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Citizen Voices

A Brief Timeline Of Student Unions In Pakistan|Part-1

Its 12:00 pm on Monday and I am constantly texting my friends waiting for the government’s stance on closing of educational institutions around the country. While texting back and forth, I scroll through my twitter, #closeallinstitutions is trending on number 1.

My friends ask me what I think would happen. I casually tell them that government will close down the schools and announce online classes after which there will be another twitter trend of #saynotoonline classes. Another friend remarks about MCAT issue and all the delay that has happened this year and how crowded it was last year when the test was taken. I inform her of another twitter trend #delaymcat.

We talk about how social media is used to garner attention on every issue these days no matter how big or small it is especially by students and she says that there should be a proper body to convey the grievances of students to the appropriate institutions. I answer promptly stating that this is exactly why we need student unions. She remarks, “Pakistan does not have student unions”? I stare at her for a second; this is a medical student studying at a prestigious college with all kind of access to social media and internet and yet does not know if there are students unions. I tell her, we don’t have student unions and then proceed to inform her about the protest to be taken at press club on the coming Friday November 27 for their restoration.

After our chat, I proceed to ask numerous friends about what they know of student unions. Most of them have little to no knowledge. I am shocked but at the same time I realise there may be thousands of students out there who may be as clueless as my friends and so I decide to compile some basic history of student unions, learning so much about them along compiling the timeline.

As I google ‘student unions and Pakistan’, I learn that the first student union of Pakistan was the All India Muslim Students Federation established in 1937 pre Partition which played an active role in struggle for Independence. Then in 1947 the IJT was established in Lahore followed by numerous student federations set up especially between 1960-70. Many of them were linked with political parties. Some of the prominent ones were;

Democratic Students Federation (established in 1950)
National Students Federation (1953)
Baloch Students Organisation (1967)
Pakhtun Students Federation (1967)
Anjuman-e-Tulaba-e-Islam (1969)
Imamia Students Organisation (1972)
People’s Students Federation (1973 )
All Pakistan Muttahida Students
Organisation (1978)

Insaaf Students Federation (2007)

All of these student federations had their own ideologies; Democratic Students Federation and National Students Federation were prominently leftist, and the IJT and Anjuman-e-Tulaba-e-Islam had an Islamic ideology. Then there were ethnic federations like the Pakhtun Students Federation and All Pakistan Muttahida Students Organisation. In later years, Insaaf Students Federation was founded as a populist federation similar to the Muslim Student Federation.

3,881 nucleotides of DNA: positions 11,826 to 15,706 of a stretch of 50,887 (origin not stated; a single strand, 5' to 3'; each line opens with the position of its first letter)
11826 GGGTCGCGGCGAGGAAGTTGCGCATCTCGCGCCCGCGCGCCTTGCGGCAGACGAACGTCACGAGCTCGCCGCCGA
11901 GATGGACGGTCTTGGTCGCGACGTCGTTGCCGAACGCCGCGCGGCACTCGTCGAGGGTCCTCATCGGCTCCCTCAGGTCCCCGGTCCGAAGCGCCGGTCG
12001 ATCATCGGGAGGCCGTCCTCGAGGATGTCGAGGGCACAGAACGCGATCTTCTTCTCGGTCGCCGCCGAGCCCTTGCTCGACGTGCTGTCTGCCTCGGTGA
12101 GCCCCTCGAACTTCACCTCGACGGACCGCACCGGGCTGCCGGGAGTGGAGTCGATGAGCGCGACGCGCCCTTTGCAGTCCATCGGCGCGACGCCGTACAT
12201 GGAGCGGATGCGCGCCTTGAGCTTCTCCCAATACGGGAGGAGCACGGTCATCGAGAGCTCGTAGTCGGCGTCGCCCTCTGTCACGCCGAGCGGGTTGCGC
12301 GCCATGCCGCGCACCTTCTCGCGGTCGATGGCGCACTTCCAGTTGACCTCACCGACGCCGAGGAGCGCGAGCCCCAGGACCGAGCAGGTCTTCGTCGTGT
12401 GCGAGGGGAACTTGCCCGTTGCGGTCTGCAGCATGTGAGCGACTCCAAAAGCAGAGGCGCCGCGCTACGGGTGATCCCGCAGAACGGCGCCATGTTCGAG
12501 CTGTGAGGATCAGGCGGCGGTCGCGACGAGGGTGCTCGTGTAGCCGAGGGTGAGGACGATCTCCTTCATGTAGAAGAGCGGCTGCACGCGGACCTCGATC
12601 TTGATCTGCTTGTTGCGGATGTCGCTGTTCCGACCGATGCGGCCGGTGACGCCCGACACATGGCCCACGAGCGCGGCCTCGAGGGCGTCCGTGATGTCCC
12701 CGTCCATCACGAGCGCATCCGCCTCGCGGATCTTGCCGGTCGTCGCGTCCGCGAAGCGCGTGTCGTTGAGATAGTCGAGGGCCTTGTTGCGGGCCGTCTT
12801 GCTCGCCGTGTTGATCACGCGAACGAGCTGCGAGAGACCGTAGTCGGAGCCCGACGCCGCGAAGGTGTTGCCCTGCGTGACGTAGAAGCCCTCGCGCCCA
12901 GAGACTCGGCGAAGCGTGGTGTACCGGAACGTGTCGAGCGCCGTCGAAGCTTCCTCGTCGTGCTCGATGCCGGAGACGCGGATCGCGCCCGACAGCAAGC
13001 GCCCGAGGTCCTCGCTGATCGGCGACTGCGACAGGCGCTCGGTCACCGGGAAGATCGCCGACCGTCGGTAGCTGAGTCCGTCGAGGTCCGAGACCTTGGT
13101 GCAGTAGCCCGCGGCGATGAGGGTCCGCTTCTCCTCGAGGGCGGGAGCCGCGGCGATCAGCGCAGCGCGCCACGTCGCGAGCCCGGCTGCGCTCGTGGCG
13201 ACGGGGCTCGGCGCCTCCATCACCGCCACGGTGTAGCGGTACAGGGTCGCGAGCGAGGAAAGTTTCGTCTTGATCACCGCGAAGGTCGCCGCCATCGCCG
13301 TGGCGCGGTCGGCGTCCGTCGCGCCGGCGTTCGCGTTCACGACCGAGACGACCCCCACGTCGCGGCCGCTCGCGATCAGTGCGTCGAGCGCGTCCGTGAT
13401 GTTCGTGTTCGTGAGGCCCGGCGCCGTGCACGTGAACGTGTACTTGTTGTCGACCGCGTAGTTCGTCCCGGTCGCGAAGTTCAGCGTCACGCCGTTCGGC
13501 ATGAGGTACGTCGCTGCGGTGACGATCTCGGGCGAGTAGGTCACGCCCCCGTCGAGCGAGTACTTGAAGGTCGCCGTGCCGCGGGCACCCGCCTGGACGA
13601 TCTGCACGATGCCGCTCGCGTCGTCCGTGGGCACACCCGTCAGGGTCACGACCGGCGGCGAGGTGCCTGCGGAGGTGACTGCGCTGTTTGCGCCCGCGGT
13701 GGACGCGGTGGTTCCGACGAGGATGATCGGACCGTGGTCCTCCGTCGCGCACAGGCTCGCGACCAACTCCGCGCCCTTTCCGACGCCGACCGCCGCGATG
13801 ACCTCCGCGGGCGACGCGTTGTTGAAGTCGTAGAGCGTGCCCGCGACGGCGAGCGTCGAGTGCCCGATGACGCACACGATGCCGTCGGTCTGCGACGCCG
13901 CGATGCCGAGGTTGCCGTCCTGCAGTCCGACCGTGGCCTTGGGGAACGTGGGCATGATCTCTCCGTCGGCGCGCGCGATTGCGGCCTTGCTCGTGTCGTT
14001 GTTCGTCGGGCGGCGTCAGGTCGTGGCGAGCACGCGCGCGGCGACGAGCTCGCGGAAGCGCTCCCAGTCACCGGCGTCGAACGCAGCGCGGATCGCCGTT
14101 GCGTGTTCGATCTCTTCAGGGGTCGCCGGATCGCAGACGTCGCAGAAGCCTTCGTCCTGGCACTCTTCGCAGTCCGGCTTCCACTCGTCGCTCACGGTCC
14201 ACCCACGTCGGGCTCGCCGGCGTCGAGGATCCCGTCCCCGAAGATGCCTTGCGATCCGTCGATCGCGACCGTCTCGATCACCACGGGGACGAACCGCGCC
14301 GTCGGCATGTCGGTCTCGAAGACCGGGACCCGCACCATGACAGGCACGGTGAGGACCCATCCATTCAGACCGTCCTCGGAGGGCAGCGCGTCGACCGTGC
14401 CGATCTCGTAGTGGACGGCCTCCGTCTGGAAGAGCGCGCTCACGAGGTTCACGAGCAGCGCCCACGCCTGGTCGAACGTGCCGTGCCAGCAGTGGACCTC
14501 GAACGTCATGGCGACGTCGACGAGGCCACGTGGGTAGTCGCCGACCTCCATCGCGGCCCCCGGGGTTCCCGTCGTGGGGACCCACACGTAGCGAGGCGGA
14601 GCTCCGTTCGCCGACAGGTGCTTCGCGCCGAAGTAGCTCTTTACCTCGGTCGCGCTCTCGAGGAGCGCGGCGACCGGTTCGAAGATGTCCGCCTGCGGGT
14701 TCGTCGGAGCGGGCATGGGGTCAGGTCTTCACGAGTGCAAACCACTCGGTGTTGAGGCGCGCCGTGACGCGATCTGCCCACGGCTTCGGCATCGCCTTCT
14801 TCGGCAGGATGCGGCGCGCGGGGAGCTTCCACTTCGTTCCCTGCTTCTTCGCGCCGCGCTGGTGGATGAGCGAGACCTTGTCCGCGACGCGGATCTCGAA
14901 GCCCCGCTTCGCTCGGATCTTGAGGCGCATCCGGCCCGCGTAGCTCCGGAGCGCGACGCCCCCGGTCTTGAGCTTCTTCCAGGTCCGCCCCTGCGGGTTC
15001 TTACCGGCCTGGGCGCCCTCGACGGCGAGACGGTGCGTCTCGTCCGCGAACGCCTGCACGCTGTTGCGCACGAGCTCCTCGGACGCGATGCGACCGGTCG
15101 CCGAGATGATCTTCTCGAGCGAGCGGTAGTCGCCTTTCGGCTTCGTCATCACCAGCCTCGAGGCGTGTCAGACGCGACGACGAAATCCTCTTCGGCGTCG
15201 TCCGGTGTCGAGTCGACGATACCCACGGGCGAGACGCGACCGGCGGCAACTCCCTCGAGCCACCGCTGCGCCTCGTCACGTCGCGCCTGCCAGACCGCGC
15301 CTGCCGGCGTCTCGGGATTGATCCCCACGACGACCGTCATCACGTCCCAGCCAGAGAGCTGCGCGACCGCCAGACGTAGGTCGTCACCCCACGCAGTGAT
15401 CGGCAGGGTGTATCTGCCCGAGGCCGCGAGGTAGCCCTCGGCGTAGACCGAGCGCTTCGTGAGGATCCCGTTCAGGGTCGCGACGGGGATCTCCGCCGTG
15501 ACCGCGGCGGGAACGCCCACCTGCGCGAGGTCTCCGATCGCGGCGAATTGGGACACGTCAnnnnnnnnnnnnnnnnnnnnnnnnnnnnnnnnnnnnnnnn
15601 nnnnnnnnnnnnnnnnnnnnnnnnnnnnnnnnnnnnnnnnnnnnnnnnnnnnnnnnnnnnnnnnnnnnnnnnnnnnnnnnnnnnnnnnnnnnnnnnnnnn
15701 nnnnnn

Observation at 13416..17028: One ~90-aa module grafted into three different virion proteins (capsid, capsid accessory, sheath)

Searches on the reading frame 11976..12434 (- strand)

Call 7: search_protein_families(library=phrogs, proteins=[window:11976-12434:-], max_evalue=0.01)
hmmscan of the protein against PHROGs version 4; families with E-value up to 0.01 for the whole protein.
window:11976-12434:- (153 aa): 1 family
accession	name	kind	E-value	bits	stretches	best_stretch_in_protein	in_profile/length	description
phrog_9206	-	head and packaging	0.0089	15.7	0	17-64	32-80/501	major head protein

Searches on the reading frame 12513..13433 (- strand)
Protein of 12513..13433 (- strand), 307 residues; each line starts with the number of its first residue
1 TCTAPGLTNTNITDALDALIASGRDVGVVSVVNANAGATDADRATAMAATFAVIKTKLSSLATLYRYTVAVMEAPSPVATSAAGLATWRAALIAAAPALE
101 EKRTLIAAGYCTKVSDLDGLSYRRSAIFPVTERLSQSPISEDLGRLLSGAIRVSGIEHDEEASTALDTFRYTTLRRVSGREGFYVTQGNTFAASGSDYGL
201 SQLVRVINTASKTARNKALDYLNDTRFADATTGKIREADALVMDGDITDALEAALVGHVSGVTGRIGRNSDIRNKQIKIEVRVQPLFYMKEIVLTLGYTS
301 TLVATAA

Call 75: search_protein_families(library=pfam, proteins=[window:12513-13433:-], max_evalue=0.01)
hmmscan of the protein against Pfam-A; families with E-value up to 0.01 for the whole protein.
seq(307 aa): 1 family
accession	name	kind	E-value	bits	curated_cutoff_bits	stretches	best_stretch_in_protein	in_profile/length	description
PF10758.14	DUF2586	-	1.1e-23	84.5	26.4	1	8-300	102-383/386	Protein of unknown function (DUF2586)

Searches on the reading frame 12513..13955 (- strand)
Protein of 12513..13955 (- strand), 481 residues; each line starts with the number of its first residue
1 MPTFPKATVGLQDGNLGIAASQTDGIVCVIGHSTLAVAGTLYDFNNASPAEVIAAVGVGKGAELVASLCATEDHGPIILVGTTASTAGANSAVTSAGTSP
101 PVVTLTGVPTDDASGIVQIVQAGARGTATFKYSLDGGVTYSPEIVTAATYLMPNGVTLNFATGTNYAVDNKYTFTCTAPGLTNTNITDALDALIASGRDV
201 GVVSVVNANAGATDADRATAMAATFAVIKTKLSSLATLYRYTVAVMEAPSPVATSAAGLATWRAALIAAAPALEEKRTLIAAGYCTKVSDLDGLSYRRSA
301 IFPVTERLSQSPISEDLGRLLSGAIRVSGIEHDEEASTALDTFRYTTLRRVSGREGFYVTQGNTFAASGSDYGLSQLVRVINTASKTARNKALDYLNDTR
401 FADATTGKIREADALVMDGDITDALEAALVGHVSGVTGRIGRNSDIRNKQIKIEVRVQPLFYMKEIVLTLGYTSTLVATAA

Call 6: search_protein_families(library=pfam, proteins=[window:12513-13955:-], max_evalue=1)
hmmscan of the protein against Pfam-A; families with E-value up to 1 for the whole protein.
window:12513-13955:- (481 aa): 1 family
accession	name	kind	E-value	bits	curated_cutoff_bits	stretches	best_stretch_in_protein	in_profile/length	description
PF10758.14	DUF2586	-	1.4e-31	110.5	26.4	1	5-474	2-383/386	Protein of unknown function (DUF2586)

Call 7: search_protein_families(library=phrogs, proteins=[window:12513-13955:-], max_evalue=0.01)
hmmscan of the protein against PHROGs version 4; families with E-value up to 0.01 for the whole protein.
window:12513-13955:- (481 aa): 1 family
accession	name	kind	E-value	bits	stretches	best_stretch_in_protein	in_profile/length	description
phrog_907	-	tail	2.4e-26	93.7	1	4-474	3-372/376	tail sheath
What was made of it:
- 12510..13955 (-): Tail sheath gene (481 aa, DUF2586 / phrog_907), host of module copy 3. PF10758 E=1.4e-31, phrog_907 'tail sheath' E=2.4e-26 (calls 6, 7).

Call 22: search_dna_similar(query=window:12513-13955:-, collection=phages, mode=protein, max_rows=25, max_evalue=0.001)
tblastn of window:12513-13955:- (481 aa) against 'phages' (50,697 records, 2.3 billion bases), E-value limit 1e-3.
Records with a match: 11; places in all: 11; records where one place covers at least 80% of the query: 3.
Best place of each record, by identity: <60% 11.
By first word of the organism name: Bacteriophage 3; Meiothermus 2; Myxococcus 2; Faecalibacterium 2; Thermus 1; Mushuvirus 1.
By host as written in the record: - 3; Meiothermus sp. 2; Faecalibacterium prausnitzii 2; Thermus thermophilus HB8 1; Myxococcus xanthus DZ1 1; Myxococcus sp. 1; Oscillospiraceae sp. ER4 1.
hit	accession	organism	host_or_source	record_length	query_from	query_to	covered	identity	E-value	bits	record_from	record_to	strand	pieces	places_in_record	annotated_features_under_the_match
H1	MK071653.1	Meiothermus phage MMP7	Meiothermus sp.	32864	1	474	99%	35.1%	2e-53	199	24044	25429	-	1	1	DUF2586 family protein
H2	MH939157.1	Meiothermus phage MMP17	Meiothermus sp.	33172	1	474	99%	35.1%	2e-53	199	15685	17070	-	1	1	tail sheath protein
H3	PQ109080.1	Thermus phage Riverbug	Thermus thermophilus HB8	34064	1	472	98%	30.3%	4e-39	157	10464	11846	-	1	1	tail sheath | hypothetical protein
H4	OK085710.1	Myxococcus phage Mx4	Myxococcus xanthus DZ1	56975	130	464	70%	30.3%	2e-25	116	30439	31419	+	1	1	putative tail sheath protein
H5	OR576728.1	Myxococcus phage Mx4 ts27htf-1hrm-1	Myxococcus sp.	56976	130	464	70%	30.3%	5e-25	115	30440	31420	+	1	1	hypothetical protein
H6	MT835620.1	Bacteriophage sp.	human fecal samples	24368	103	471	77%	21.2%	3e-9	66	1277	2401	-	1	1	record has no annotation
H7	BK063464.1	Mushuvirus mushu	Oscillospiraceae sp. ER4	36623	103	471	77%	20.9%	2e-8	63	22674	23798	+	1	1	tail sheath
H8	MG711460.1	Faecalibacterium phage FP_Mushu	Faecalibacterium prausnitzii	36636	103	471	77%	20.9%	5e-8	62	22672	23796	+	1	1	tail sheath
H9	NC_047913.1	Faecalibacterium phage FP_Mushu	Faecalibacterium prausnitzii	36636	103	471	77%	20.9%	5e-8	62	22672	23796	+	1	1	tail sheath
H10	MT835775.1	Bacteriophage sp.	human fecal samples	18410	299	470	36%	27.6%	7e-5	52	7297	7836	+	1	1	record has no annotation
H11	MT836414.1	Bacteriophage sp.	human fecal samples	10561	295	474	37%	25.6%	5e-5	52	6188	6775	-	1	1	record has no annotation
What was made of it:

Over the years, student unions have played immense role in both social and political movements. The 1968 movement which later toppled Ayub Khan’s regime was initiated through student protests. Even Zia ul Haq felt threatened by student power, and resorted to banning student unions in 1984 after progressive and anti-dictatorial alliances swept the union polls of 1983. Benazir Bhutto revived student unions in 1989 for a short period of time before they were banned by the Supreme Court’s 1993 decision; never to see the light of day again. The current ruling party, PTI, mostly relied upon youth in its initial years and even during elections, promising reforms for students but failed to give them any relief after forming government.Last year the Student Action Committee (SAC) asked all student activist groups to come together to hold the student solidarity march for the restoration of student unions. In March 2019, the Progressive Students Collective held protests and demonstrations in 50 major cities across the country and received an overwhelming response. Students from all provinces as well as GB and Azad Kashmir participated in numerous protests along with parents, teachers, doctors and lawyers. The student solidarity march had one purpose: to unite students on one platform to create awareness for issues faced by students. However, the movement was unable to receive the response it desired from the government as numerous students were arrested, and an FIR against the organisers was registered.

On 4th of November 2019, the Sindh Assembly passed Resolution calling for lifting of ban on student unions. The resolution was passed unanimously and also called for the introduction of a code of conduct to avoid conflict between various student organizations. The Prime Minister of Pakistan Imran Khan pledged to restore student unions in institutions. He reaffirmed that comprehensive policy would be designed for smooth working of the unions.

Till now, no concrete steps have been taken towards the restoration of student unions and after a crisis filled year for students because of the novel COVID-19, the SAC has one again decided to come together on Friday 27 November 2020 to demand a voice in education decision making.

I hope this helps a lot of students to understand student unions and their plight. In the next part, I will be talking about the importance and need for students union.

Notes and references:
History of Student Politics and Its Revival in Pakistan. Punjab University.
Pakistan student unions dilemma (August 9, 2020).Tribune.

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Naya Daur